Reebok (NYSE:RBK) reported higher third-quarter sales and earnings yesterday, and announced that it had signed basketball star Yao Ming to a multi-year endorsement deal. While that's all well and good, I've been more impressed by Reebok's off-the-court scores lately. The company's making all the right moves to enhance its credibility in both the hip-hop community and the basketball world.

Earlier this month, Reebok announced that it had finally enticed basketball godfather Sonny Vaccaro to come aboard. If the name's not familiar to you, trust me, you've seen this guy's work. Somewhere between mentor and marketing guru, Vaccaro's known for his youth basketball camps and his ability to spot big talent before anyone else does. He's one of the most respected -- and feared -- guys in the game.

He was integral in getting Michael Jordan's Nike (NYSE:NKE) deal back in 1984, creating new expectations for the marketing of basketball players. He later left Nike and worked for Adidas. While there, he helped Kobe Bryant ink his Adidas deal. (Kobe, of course, jumped ship to Nike earlier this year, and before his recent troubles.)

Reebok pursued Vaccaro in the summer of 2002, but got shut out. Vaccaro decided to stay on at Adidas. At the time, he was helping a high school kid named LeBron James navigate the publicity and marketing opportunities that were then only just beginning to sprout. James eventually signed a $90 million deal with Nike, which marked a second shut-out for Reebok. Reebok can smile now, though; having Vaccaro on its side is huge.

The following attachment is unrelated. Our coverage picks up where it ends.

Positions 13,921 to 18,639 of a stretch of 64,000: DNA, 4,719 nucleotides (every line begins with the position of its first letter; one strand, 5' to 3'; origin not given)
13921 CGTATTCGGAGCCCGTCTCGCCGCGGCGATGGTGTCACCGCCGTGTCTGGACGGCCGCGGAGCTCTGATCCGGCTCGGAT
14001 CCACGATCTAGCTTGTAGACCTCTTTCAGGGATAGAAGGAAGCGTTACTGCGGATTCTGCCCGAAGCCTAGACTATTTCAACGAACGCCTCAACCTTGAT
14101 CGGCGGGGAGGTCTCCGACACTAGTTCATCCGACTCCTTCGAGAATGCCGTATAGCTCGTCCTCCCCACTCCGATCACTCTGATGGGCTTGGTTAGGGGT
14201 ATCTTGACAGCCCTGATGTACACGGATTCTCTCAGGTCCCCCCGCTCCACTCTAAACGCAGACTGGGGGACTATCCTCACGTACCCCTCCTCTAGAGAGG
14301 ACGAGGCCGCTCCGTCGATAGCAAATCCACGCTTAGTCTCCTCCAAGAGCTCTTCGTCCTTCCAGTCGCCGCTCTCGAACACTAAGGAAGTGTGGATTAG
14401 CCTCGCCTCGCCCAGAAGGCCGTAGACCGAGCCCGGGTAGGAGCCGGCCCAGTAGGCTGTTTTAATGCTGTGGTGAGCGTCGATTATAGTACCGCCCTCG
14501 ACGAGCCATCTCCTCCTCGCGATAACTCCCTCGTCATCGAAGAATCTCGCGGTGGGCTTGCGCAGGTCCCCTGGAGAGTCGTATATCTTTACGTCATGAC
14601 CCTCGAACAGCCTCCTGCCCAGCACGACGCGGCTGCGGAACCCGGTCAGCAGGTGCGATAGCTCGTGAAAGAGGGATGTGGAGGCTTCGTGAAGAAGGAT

Reebok also is launching a sneaker with rap sensation 50 Cent, who is one of the most hyped hip-hoppers ever. If you've somehow avoided hearing the marketing around this Eminem protege, it goes something like this: He's been shot nine times!

To say that his shoes will likely be wildly successful for Reebok is an understatement. Reebok set the precedent for this with its "S. Carter" line, designed by rapper Jay-Z. (Incidentally, the company's releasing another shoe from this collection to tie in with Jay-Z's upcoming CD release.)

Don't discount the green that Reebok can generate from its hip-hop connections. A recent cover of BusinessWeek featured hip-hop pioneer and Def Jam founder Russell Simmons. Corporate America is finding gold in the world of urban marketing, and Reebok's got the goods here.

Nike may still be the go-to name when people think about basketball shoes, but Reebok's rapidly closing the gap. Reebok's also doing something that Nike's not: It's capitalizing on the connections between professional sports and hip-hop. That's smart business.

LouAnn Lofton owns shares of Nike, and can't get the hook from 50 Cent's "In Da Club" out of her head.